Background: There is a need for high-quality research regarding exercise interventions for persons with anxiety disorders. We investigate whether a 12-week exercise intervention, with different intensities, could reduce anxiety symptoms in patients with anxiety disorders.
Methods: 286 patients were recruited from primary care in Sweden. Severity of symptoms was self-assessed using the Beck Anxiety Inventory (BAI) and the Montgomery Åsberg Depression Rating Scale (MADRS-S). Participants were randomly assigned to one of two group exercise programs with cardiorespiratory and resistance training and one control/standard treatment non-exercise group, with 1:1:1 allocation.
Results: Patients in both exercise groups showed larger improvements in both anxiety and depressive symptoms compared to the control group. No differences in effect sizes were found between the two groups. To study a clinically relevant improvement, BAI and MADRS-S were dichotomized with the mean change in the control group as reference. In adjusted models the odds ratio for improved symptoms of anxiety after low-intensity training was 3.62 (CI 1.34-9.76) and after moderate/high intensity 4.88 (CI 1.66-14.39), for depressive symptoms 4.96 (CI 1.81-13.6) and 4.36 (CI 1.57-12.08) respectively. There was a significant intensity trend for improvement in anxiety symptoms.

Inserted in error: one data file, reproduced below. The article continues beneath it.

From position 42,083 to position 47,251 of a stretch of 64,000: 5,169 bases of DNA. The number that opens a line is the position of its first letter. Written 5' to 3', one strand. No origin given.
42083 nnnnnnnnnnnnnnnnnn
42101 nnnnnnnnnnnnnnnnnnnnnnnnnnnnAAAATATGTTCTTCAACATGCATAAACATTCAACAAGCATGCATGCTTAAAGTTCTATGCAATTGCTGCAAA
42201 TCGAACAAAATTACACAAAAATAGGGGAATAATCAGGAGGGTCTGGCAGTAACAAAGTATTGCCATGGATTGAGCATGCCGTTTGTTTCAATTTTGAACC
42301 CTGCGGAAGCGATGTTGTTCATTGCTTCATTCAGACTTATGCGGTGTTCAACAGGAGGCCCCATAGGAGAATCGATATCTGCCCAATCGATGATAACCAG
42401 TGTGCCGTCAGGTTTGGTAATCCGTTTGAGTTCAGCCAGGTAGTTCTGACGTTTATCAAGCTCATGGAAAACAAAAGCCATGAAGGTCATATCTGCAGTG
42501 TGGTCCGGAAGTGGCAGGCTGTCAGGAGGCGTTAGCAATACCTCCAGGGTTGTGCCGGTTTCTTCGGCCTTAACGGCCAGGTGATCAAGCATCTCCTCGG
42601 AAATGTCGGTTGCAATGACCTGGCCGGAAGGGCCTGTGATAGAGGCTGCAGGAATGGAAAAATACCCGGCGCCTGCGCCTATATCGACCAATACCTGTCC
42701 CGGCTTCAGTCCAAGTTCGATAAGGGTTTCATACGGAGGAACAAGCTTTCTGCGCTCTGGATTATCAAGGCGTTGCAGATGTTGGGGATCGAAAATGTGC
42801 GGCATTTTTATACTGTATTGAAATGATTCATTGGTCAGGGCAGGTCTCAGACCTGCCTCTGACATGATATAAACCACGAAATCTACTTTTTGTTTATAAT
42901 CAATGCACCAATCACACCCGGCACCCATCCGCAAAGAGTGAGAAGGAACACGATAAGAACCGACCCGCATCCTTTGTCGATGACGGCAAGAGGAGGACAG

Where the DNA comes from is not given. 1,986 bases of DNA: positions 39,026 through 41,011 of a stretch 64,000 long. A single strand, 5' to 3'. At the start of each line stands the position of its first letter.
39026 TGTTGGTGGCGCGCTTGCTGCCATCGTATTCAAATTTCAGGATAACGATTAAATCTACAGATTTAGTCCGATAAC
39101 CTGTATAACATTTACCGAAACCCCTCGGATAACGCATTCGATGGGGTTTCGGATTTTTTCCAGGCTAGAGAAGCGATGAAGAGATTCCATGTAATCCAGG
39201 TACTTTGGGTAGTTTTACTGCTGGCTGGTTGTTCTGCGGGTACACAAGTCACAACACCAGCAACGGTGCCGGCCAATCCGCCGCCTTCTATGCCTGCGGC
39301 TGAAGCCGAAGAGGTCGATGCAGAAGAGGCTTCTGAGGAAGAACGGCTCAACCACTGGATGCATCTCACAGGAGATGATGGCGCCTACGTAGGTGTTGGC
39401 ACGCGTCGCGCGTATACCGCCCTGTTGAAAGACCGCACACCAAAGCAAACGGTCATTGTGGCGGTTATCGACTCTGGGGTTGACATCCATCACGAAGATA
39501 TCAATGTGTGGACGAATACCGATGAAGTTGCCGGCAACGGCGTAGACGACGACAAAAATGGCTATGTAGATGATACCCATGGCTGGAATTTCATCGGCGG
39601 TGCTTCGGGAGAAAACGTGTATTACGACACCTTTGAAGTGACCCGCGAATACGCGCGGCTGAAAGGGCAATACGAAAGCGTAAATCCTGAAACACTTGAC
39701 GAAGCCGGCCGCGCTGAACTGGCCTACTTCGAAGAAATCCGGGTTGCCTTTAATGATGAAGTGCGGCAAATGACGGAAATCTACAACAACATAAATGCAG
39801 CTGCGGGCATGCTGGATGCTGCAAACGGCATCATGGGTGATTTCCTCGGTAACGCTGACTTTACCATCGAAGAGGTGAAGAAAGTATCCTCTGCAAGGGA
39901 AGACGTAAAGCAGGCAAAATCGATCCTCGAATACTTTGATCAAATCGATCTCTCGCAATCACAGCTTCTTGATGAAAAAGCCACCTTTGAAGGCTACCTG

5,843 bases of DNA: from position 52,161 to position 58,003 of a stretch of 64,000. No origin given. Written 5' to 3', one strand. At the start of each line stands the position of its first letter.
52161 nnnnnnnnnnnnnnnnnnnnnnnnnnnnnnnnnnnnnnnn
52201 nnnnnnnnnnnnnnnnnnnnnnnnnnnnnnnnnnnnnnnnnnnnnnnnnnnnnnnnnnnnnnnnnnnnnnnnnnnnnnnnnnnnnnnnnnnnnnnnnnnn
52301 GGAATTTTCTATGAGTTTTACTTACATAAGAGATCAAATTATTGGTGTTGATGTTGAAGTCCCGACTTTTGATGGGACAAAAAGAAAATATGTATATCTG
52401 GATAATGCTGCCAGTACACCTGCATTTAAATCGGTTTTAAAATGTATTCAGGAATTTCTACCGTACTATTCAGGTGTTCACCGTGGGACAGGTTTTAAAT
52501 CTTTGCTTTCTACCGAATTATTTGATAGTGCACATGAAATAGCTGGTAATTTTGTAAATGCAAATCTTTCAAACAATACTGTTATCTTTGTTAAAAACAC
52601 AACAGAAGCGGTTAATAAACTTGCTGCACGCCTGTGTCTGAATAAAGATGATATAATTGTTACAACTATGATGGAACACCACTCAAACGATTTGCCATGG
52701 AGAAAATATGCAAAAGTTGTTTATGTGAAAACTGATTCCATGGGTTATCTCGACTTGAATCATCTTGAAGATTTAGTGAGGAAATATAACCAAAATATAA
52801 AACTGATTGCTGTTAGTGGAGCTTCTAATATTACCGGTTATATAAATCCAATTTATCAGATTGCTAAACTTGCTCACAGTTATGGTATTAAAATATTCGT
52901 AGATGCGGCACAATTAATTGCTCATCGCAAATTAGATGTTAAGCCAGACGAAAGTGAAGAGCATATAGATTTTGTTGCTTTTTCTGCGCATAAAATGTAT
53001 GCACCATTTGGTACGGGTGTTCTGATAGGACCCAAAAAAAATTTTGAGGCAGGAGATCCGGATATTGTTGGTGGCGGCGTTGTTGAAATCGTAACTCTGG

Limitations: The use of self-rating measures which bears the risk of an under- or overestimation of symptoms.
Conclusions: A 12-week group exercise program proved effective for patients with anxiety syndromes in primary care. These findings strengthen the view of physical exercise as an effective treatment and could be more frequently made available in clinical practice for persons with anxiety issues.
Keywords: Anxiety disorders; Dose-response; Exercise; Intervention studies; Primary health care; Randomized Controlled Trial.
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